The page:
China to curb urban sprawl around high-speed rail stations
Photo: Traveller.com.au
 
With over a hundred “new towns” springing up near high-speed rail stations on the periphery of smaller cities, Chinese authorities has worked out guidelines for “rational development” to curb the urban sprawl which is generally regarded as the reason behind many of the country’s “ghost cities”.

Four government departments in China jointly issued a directive recently to regulate land development in the vicinity of high-speed railway (HSR) stations, to prevent unwelcome side effects of the development of rapid rail transit and its spur to the economy.

China has built the world’s largest high-speed rail system since a decade ago. Now, the country boasts 25,000 kilometres of HSR lines connected by over 700 HSR stations covering almost all major cities.

It’s widely reported that along with the construction of eight crisscrossed high-speed rail lines across the nation has come a craze for building “new districts” surrounding the new stations.


The National Development and Reform Commission (NDRC), China’s top economic planner, has joined hands with the Ministry of Natural Resources, Ministry of Housing and Urban-Rural Development and China Railway Company to release the “directive” to guide urban development around the traffic nodes.

It’s been made clear that local governments “must not exploit the opportunity just to develop real estate projects or to be involved in any kind of blind urban expansion.”


Meng Wei, an NDRC spokesperson, said the purpose of the directive is to make sure that the land development surrounding the stations is orderly and sensible and suits local conditions.

Theme parks and small towns with distinctive tourist attractions have proven to be catalysts of urban expansion in the country. Now with HSR “new towns” being put on a similar track, local governments are warned of over-exploitation of land near the high-speed rail nodes.

Newly built HSR stations are mostly in central and western China, or provincial cities in East China. Based on Chinese media reports as early as in 2015, over 70 Chinese cities were planning or building HSR new towns.

It’s also known that over the past two years, an additional 20-plus cities had joined force. Most of the cities with HSR are smaller cities with a population of less than one million.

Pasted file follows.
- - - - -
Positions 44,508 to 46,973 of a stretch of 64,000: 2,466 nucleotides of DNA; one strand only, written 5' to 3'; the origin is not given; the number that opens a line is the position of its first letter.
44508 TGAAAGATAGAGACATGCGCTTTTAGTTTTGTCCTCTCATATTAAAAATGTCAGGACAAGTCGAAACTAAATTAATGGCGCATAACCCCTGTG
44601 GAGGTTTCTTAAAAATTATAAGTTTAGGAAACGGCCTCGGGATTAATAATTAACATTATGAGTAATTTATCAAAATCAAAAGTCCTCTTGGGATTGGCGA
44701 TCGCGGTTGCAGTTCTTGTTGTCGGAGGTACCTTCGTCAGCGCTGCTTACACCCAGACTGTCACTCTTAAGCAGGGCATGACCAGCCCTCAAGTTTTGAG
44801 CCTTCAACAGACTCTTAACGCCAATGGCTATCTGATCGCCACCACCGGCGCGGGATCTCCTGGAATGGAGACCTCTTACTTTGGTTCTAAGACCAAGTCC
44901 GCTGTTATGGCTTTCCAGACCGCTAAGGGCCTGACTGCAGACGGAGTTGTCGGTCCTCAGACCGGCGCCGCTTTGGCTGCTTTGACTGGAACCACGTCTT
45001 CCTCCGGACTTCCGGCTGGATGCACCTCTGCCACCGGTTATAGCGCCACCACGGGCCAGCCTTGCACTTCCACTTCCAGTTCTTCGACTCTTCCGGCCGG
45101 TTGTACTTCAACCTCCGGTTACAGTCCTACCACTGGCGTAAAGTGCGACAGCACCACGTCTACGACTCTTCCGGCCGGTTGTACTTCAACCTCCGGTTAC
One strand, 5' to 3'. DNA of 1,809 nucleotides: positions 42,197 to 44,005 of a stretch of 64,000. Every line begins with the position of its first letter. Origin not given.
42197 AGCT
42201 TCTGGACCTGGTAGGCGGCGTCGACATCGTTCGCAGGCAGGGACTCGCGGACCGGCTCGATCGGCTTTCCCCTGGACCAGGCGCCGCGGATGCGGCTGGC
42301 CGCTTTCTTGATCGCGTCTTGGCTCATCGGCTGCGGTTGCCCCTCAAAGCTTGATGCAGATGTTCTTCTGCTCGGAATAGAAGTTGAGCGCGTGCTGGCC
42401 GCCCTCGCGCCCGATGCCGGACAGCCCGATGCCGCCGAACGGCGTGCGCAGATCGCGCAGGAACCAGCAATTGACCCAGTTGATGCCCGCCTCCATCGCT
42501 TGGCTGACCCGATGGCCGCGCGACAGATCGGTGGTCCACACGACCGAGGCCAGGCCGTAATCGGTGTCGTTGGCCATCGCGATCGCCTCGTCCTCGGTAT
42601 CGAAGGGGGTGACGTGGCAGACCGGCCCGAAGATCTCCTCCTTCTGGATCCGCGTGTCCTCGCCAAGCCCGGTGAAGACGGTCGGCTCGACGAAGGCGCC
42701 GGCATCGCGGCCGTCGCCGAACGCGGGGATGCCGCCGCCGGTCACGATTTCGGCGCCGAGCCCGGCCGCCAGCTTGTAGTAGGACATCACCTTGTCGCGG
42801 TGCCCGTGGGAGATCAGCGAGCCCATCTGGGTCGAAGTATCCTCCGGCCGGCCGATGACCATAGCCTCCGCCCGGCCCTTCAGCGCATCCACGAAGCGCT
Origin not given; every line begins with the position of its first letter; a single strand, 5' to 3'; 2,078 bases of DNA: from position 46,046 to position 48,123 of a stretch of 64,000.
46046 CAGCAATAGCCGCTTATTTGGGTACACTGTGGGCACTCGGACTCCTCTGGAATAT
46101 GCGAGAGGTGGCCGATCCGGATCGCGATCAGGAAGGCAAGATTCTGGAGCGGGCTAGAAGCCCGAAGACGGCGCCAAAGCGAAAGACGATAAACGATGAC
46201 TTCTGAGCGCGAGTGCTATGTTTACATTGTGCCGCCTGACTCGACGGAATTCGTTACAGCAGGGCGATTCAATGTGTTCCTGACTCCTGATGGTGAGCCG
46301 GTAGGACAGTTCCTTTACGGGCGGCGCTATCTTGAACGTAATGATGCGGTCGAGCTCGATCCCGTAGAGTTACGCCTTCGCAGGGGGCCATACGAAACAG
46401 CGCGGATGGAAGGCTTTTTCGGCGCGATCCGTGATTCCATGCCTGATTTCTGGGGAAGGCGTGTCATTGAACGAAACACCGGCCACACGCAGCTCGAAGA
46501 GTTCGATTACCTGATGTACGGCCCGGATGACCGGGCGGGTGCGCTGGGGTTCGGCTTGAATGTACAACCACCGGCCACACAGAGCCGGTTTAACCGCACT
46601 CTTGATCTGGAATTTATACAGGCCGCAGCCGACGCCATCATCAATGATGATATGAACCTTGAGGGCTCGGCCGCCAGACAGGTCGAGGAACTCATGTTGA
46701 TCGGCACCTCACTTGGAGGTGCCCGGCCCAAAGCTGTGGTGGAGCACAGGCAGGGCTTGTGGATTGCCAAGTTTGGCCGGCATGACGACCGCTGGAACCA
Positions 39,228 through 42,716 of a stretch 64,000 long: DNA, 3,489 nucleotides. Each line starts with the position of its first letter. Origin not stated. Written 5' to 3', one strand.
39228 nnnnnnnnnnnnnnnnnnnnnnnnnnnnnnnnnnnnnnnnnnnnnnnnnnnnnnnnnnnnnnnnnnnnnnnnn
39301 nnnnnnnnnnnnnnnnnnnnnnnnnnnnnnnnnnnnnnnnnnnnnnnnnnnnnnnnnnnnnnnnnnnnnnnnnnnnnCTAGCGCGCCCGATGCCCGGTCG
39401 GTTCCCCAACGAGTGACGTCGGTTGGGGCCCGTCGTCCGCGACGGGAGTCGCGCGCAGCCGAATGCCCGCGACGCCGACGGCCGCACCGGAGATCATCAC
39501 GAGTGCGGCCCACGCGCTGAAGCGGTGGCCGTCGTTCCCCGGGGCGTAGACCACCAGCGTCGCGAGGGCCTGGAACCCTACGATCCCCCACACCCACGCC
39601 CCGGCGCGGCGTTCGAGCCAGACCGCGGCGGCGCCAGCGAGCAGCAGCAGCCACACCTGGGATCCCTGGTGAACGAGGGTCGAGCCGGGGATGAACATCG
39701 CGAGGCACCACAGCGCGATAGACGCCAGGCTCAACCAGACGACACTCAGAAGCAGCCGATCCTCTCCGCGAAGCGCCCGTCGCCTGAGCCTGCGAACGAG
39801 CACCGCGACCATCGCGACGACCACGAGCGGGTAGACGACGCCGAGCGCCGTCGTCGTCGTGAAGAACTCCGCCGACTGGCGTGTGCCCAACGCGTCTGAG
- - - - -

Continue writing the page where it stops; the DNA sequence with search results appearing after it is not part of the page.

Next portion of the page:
The problem lies in the fact that the urban areas of the smaller cities are usually far away from their HSR stations. According to a report by the Beijing Morning Post, based on a survey of 41 such traffic nodes, some of them are dozens or even hundreds of kilometers away from the city proper.

How vibrant the new towns are will depend largely on how well they can attract businesses, workers and developers, analyzed a report by smartcitiesdive.com, which pointed out that political factors play a part in the selection of new stations.

“Large Chinese cities with greater bargaining powers are able to negotiate with China Railway Company to have HSR stations closer to city centers, whereas smaller cities might have stations located further out, sometimes over 20 km away,” wrote the report.

The state agencies’ newly released directive also warned the smaller cities tend to design their new districts too big, with a long distance with the location of stations. So, burdened by the large development scale, monotonous design and poor infrastructure, many apartments in the new districts have long remained vacant.

Smartcitiesdive.com put forward a case in point. Dezhou in East China’s coastal Shandong province which is only one hour and 20 minutes’ drive away from Beijing by high-speed train unfortunately belongs to one of the smaller cities that are encumbered by its gloomy HSR town. “A massive plaza dumps passengers into farms and villages far from the city center,” wrote the report.

As well, it’s reported that a few such new districts, mostly in large cities, are really becoming prosperous, with the new developments around the HSR stations in Hangzhou, the capital city of Zhejiang province being a good example.

“Some areas (i.e. local governments) think as long as there is high-speed rail, there will be more and more residents. Actually, the stations are merely transit nodes as they are. Development takes time while the new towns must be bolstered by industries and markets,” Liu Hongyu from the Real Estate Research Institute of Tsinghua University, was quoted by the Beijing Morning Post as saying.
 

 


Related Stories
Share this page
Touched Sympathetic Bored Angry Amused Sad Happy No comment

China to curb urban sprawl around high-speed rail stationsOver 40 percent of college graduates willing to work in China's new first-tier citiesGaokao season: China to embark on National College Entrance ExaminationUS move to tighten visa policy targets STEM studentsChina's inland provinces consider feasibility of building free trade ports after Hainan planUS trade adviser undercuts claim that trade war is ‘on hold’ as Commerce Secretary Wilbur Ross preps for BeijingChinese healthy lifespan overtakes U.S. for 1st time:  WHOChina’s top prosecutor raises alarm about rise in child molestation8 Chinese cities introduce lottery system for sales of new residential projectsMore property curbs expected amid price rise in smaller cities
< Prev Next >